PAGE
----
Short term – Our Most Recent Advocacy Achievements

In the most recent legislative session, the WCA worked together with our friends across agriculture and with agriculture-friendly legislators and government leaders, can achieve things that a single farmer could never hope to achieve alone. That is part of the mission of the WCA – “promote the Wisconsin beef business through advocacy, leadership, and education.” 

Implements of Husbandry (IOH) 2.0

ENACTED 2015 Wisconsin Act 15. In April 2015, the Governor signed 2015 Act 15, which clarified IOH issues related to towed and attached IOH; specified that IOH with rubber tracks can legally operate on a highway; and provided other technical changes that improve the application of the law to “agricultural commercial motor vehicles” (Ag CMVs).

Extension of Fall Harvest Weight Exemption

ENACTED 2015 Wisconsin Act 235. Assembly Bill 733 and Senate Bill 509, authored by Representative Spiros (R-Marshfield) and Senator Petrowski (R-Marathon), provides that the 15% seasonal weight limit increase for certain vehicles transporting agricultural crops from harvest to initial storage or harvest to initial processing, begins on August 1st rather than on September 1st of each calendar year.  This weight limit increase ends on December 31 of each calendar year. 

Elimination of Adverse Possession Claims Against Public Property

ENACTED 2015 Wisconsin Act 219.  Senate Bill 314 / Assembly Bill 459, authored by Senator Howard Marklein (R-Spring Green) and Representative Robert Brooks (R-Saukville)  “grandfathers” all adverse claims against public property (i.e., property owned by a town, county, municipality or the State of Wisconsin) that have “matured,” in most cases extended 20 years. The bill, however, eliminates any future adverse possession claims against public property. 

Adverse Possession Claims Against Private Property

ENACTED 2015 Wisconsin Act 200. Senate Bill 344 and Assembly Bill 465, authored by Senator Chris Kapenga (R-Delafield) and Representative David Craig (R-Big Bend) retains the law of adverse possession but clarifies how the title record holder (rightful landowner) can interrupt someone’s ability to adversely possess the rightful landowner’s property. The rightful landowner can now submit an “affidavit of interruption” along with a survey of the parcel to the register of deeds and notify the abutting neighbor via certified mail of the rightful landowner’s actions. Farmers own 14.5 million acres of land throughout the state. This bill helps retain an important and useful law, but better clarifies how someone can stop an adverse possession claim against them. Senate Bill 344 was signed into law as WI Act 200 on March 1.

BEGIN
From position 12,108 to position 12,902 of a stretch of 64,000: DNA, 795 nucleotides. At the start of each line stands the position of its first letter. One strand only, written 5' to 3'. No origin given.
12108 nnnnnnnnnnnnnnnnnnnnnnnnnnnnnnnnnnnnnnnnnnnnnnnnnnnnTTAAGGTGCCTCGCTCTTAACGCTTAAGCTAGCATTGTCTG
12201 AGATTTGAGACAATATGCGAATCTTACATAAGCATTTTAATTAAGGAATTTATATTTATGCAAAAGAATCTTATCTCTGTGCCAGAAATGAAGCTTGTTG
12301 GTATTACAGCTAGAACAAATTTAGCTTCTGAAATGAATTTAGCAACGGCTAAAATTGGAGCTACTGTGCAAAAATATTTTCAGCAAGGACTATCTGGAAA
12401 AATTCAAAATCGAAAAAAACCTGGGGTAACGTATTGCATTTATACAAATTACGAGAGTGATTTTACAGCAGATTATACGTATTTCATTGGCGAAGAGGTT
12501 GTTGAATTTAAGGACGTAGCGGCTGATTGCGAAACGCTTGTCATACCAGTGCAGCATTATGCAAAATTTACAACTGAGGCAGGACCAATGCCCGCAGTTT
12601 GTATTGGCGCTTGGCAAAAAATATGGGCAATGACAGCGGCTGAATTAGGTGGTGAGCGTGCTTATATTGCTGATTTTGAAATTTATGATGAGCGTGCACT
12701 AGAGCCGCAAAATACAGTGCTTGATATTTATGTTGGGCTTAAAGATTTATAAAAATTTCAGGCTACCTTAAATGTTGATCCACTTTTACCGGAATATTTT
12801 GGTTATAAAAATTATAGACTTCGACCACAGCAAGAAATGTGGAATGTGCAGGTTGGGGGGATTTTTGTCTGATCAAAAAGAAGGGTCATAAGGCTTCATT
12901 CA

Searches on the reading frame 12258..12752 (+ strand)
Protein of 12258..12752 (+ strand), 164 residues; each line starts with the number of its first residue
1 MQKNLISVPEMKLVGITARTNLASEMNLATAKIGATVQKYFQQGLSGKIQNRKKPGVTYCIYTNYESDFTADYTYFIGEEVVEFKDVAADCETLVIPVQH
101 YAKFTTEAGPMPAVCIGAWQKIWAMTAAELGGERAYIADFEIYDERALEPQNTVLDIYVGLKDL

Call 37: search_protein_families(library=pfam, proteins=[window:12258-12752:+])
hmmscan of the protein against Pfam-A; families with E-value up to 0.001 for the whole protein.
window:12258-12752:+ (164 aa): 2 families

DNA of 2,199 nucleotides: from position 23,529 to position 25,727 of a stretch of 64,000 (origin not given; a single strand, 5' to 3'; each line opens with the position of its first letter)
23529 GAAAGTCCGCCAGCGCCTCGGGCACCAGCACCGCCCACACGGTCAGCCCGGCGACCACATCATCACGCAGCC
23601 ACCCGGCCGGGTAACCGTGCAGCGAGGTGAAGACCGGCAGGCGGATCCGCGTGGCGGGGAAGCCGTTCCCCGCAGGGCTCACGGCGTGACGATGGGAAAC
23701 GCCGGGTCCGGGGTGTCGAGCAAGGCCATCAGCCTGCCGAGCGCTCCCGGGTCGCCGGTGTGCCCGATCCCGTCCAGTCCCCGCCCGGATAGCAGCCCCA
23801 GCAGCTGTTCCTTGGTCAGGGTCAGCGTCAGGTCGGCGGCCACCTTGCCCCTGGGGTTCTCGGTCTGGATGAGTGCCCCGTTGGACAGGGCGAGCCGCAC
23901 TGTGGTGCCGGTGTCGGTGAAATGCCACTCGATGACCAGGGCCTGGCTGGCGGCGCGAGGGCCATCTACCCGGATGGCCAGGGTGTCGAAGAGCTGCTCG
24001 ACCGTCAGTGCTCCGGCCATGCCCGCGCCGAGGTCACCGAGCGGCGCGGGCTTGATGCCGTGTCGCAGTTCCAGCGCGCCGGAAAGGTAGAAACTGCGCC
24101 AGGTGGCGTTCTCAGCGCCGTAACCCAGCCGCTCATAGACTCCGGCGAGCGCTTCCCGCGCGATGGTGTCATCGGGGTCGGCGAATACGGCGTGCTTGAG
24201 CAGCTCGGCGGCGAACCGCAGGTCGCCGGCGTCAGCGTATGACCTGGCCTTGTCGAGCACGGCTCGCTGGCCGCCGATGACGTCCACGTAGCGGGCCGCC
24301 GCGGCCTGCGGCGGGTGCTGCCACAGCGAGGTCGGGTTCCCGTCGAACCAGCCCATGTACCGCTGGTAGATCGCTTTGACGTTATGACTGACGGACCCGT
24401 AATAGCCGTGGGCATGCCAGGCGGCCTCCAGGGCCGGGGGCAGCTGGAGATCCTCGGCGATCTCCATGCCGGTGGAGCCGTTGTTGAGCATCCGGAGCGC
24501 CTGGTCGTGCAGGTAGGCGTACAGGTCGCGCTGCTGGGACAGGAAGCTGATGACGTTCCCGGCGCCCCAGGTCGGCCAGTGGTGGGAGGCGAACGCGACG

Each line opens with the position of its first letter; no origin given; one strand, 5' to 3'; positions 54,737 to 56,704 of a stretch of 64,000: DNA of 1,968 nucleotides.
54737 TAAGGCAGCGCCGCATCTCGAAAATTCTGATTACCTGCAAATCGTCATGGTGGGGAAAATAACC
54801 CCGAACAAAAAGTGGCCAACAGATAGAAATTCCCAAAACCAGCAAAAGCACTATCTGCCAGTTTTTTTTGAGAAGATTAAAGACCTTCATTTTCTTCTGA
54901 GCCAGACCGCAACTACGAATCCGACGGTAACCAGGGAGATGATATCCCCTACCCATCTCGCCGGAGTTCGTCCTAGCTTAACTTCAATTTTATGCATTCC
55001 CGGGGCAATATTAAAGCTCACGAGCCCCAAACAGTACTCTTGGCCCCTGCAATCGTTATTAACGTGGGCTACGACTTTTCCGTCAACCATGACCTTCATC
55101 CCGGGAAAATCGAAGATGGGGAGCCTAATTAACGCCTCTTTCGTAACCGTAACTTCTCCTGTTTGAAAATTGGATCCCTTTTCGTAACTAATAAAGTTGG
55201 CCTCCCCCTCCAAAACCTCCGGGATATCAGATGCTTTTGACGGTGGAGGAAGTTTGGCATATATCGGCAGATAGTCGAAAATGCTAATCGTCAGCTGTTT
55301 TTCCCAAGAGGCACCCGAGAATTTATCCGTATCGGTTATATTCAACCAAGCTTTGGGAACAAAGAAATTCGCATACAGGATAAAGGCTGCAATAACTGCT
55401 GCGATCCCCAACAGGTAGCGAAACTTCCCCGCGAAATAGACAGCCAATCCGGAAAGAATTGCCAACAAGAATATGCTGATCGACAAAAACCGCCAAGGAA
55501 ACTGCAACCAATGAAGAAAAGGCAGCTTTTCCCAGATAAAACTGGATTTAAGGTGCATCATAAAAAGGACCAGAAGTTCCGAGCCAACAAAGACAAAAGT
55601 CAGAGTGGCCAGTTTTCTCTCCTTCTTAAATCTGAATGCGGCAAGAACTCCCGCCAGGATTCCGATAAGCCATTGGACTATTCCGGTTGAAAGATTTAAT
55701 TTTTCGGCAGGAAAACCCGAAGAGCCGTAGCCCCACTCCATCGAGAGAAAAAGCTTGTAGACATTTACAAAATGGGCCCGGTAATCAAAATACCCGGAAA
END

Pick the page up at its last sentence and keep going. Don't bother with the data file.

Authority of UW Board of Regents to Sell or Lease Agricultural Land

ENACTED 2015 Wisconsin Act 230. Assembly Bill 717 and Senate Bill 571, authored by Senator Jerry Petrowski (R-Marathon) and Representative Keith Ripp (R-Lodi), expands the authority of the Board of Regents of the University of Wisconsin System regarding transfers of agricultural land.  Prior Wisconsin law allowed the Board of Regents to sell or lease specified tracts of agricultural land and improvements thereon subject to the approval of the Building Commission.  This legislation allows the Board of Regents to sell or lease agricultural land without the approval of the Building Commission, allowing the University to be more nimble and responsive in terms of agricultural land transfers.

Producer-Led Water Quality Initiative

ENACTED in Budget Bill. As a part of the 2015-17 biennial budget bill, the State Legislature created a new grant program at DATCP called the “Producer Led Watershed Protection Grant Program.”  WCA worked with other Ag groups to secure the creation and funding of this program.  The goal is to make water quality initiatives original from the farmers rather than the regulators.  This program provides an additional $500,000 in funding over the biennium for water quality abatement activities.  The new grant program is specifically for farmers within a watershed to design and lead their own water quality activities.